post-it-819682__180Dear Clients and Friends,
On December 17, the House passed a bipartisan agreement on tax extenders—i.e., the 50 or so temporary tax provisions that are routinely extended by Congress on a one-or two-year basis—and numerous other tax provisions in the “Protecting Americans from Tax Hikes (PATH) Act of 2015” (the Act). The agreement, which makes permanent many of the individual and business extenders, is expected to be quickly passed by the Senate and signed into law by the President.

Key individual tax breaks in the Act:
1. The Child Tax Credit (CTC) allows taxpayers to claim a $1,000 tax credit for each qualifying child under age 17 that the taxpayer can claim as a dependent. The CTC phases out when taxpayers’ income exceeds certain thresholds. The Act makes the CTC permanent by setting the threshold dollar amount for purposes of computing the refundable credit at an unindexed $3,000. This change is effective for tax years beginning after the date of enactment.
2. The Hope Scholarship Credit is a credit of $1,800 (indexed for inflation) for various tuition and related expenses for the first two years of post-secondary education. It phases out for adjusted gross income (AGI) starting at $48,000 (if single) and $96,000 (if married filing jointly), with indexing for inflation. Under pre-Act law, through 2017, the American Opportunity Tax Credit (AOTC; essentially a modified version of the pre-existing Hope credit) increased the above credit to $2,500 for four years of post-secondary education, and increased the beginning of the phase-out amounts to $80,000 (single) and $160,000 (married filing jointly). The Act makes the AOTC permanent.
3. The Act permanently extends the educator expense deduction and, for tax years beginning after Dec. 31, 2015, modifies the deduction by (i) indexing the $250 amount for inflation, and (ii) treating professional development expenses as expenses eligible for the deduction.
4. Effective for tax years beginning after 2014, the Act retroactively revives and makes permanent the option to claim an itemized deduction for State and local general sales taxes in lieu of an itemized deduction for State and local income taxes.
5. Effective for distributions made in tax years beginning after Dec. 31, 2014, the Act retroactively revives and permanently extends the ability of individuals at least 70½ years of age to exclude from gross income qualified charitable distributions from IRAs of up to $100,000 per year.
6. Effective for tax years beginning after Dec. 31, 2014, the Act retroactively extends through 2016 the above-the-line deduction for qualified tuition and related expenses for higher education.

Key business tax breaks in the Act:
1. The Act makes the following changes to the Code Sec. 179 expensing election:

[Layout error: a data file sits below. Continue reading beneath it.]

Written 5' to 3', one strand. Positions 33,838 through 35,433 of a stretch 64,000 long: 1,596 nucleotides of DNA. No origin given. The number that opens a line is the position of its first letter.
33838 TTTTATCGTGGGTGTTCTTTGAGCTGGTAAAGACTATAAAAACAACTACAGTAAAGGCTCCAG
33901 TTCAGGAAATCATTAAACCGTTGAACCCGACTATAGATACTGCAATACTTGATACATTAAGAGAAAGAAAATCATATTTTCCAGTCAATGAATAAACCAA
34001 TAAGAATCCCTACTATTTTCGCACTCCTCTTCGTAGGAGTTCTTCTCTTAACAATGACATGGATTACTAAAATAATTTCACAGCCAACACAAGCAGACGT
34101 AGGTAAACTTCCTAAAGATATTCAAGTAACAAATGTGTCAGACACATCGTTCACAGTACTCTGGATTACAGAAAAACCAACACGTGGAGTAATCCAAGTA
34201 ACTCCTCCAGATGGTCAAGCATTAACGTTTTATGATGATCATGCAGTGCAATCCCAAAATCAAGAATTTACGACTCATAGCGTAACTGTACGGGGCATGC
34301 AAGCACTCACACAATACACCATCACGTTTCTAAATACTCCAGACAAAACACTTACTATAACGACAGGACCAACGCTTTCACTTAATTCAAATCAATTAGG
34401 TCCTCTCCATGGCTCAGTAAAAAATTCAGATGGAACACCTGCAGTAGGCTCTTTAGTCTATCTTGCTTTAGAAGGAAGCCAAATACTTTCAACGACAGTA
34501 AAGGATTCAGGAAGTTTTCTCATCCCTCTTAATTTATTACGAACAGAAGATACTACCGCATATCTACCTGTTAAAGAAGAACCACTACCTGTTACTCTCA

a. The $500,000 expensing limitation and $2 million phase-out amounts are retroactively extended and made permanent.
b. For any tax year beginning after 2015, both the $500,000 and $2 million limits are indexed for inflation.
c. For tax years beginning after Dec. 31, 2015, air conditioning and heating units are eligible for expensing.
2. Effective for property placed in service after Dec. 31, 2014, the Act retroactively extends and makes permanent the inclusion of qualified leasehold improvement property, qualified restaurant property and qualified retail improvement property in the 15-year MACRS class.
3. The Act extends bonus depreciation for qualified property acquired and placed in service during 2015 through 2019 (through 2020 for certain longer-lived and transportation property). Eligible taxpayers will be able to claim:
a. (1) a 50% bonus depreciation allowance for qualified property placed in service in 2015 through 2017 ;
b. (2) a 40% bonus depreciation allowance for qualified property placed in service in 2018; and
c. (3) a 30% bonus depreciation allowance for qualified property placed in service in 2019.
4. After 2015, additional first-year depreciation is allowed for qualified improvement property without regard to whether the improvements are property subject to a lease, and there is no requirement that the improvement must be placed in service more than three years after the date the building was first placed in service.
5. For property placed in service after Dec. 31, 2015 and before Jan. 1, 2018, the Act provides that the Code Sec. 280F limitation for a passenger auto or light truck or van that is qualified property is increased by $8,000. For an auto or light truck or van placed in service in 2018, the Code Sec. 280F limitation is increased by $6,400. For an auto or light truck or van placed in service in 2019, the Code Sec. 280F limitation is increased by $4,800.


		
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